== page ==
Measure 114 Unfairly Targets Women, BIPOC, and LGBT
From 2020 onward there has been a surge of new gun owners. During this time, 48% of them are women and 45% are POC. Furthermore, Black women are the fastest growing group of new gun owners in the country. Whereas there is no official data collection on new LGBT gun owners, groups like Pink Pistols have seen record expansion, with over 400 members in the Portland chapter.
With so many threats to people’s security it’s not hard to see why so many are arming themselves. Civil unrest and far-right groups are everywhere. Homeless drug addicts and sex offenders roam the streets. Not to mention a rise in car-jackings, burglaries, prowlers, and more. Domestic violence towards women is at a record high. With severe understaffing of police bureaus across the state reducing response times, a firearm may be the only way to protect yourself and/or your family from immediate harm.
Furthermore, Oregon does not have a “Charleston Loophole” as many gun control advocates would lead you to believe. Technically, a Federal Firearms Licensee (FFL) could release the gun to the purchaser if the background check has not come back after 24 hours, however very few will. The “Oregon Firearms Safety Act” signed into law in 2015 makes any FFL liable for releasing a gun to a restricted person if the background check comes back negative. The FFL would risk losing their license if they prematurely released the firearm. This effectively closes the “loophole” subjecting nearly all purchasers to waiting for that background check to complete.1 The only exception to this is concealed handgun license holders, who have already gone through an extensive background check. This renders the permit-to-purchase (PTP) in Measure 114 as unnecessary and financially burdensome to marginalized groups.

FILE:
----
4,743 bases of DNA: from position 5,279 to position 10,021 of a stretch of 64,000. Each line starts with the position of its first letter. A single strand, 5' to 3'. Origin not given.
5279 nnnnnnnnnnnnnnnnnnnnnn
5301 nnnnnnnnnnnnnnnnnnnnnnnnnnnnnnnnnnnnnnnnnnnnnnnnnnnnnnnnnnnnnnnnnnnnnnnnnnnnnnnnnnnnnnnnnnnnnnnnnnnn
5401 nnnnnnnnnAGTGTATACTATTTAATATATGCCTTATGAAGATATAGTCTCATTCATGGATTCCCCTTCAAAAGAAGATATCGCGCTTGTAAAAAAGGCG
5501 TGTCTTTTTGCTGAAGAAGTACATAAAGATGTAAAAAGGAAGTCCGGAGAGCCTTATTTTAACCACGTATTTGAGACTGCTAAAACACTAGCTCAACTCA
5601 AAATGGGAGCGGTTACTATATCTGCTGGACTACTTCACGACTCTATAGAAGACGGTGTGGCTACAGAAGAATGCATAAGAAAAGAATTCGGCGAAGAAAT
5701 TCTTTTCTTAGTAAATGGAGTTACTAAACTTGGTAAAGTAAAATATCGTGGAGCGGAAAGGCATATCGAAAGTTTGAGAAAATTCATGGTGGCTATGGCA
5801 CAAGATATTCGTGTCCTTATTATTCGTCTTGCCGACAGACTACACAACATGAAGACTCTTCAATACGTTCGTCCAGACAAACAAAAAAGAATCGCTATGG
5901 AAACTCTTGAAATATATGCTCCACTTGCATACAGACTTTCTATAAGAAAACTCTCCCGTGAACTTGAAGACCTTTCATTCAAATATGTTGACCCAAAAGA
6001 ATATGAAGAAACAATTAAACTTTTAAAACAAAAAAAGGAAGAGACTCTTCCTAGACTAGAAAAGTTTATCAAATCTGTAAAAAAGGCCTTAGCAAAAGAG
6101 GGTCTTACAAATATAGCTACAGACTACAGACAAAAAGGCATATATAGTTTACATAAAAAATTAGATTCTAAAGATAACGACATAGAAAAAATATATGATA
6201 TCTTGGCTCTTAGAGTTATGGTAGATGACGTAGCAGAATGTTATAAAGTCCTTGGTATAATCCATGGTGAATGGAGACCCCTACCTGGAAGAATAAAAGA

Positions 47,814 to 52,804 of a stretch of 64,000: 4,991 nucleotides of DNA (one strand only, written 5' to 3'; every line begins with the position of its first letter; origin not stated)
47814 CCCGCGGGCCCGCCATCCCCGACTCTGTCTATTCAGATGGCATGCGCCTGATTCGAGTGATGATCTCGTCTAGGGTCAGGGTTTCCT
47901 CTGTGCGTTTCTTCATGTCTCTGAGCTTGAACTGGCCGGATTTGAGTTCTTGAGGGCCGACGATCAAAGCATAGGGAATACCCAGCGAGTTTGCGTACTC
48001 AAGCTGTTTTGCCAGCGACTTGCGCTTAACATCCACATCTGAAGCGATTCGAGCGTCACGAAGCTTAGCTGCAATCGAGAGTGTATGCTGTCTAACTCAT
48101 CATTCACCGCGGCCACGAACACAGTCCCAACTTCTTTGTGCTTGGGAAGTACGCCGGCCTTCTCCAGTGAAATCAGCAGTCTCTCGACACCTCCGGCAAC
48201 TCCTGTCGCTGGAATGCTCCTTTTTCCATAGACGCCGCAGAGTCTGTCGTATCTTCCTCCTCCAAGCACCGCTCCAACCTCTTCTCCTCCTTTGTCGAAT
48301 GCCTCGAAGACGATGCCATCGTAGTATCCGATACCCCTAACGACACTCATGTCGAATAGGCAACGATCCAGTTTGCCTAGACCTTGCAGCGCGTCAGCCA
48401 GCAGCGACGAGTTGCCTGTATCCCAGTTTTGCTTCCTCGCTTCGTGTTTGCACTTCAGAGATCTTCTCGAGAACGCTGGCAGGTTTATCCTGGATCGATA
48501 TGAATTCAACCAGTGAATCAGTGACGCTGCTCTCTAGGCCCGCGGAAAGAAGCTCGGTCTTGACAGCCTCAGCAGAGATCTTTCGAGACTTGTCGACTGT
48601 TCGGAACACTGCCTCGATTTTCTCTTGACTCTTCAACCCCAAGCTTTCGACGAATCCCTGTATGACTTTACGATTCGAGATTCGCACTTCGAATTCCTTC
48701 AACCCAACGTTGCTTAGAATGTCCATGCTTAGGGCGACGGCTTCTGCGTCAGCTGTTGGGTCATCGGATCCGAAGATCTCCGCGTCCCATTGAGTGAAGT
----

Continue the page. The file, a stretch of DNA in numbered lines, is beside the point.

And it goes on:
Measure 114 piles on at least $100 ($65 for the PTP, plus whatever the class fee2 is) on top of the already relatively expensive purchase for a reliable firearm. For those who can least afford it this leaves them vulnerable to harm from criminals. Not to mention the fact that it increases the time for a first-time gun buyer to get the protection they need. The permit can take up to 30 days, you can’t even apply for the permit until you can schedule and take a class, then the redundant background check for buying the gun still required by Federal law will take up to another 30 days. This can especially affect women who are seeking protection from an abusive current or former partner.
The way the measure is written also leaves a gaping hole for local law enforcement to deny permit applicants. Historically, gun control laws have always been rooted in oppressing minorities from being able to own firearms. An Alabama sheriff famously denied Martin Luther King’s permit application. Southern states, like Alabama, routinely used the permit process to inhibit Black people from owning guns. If Measure 114 passes the “may issue” aspect of this permit could open the door for discrimination.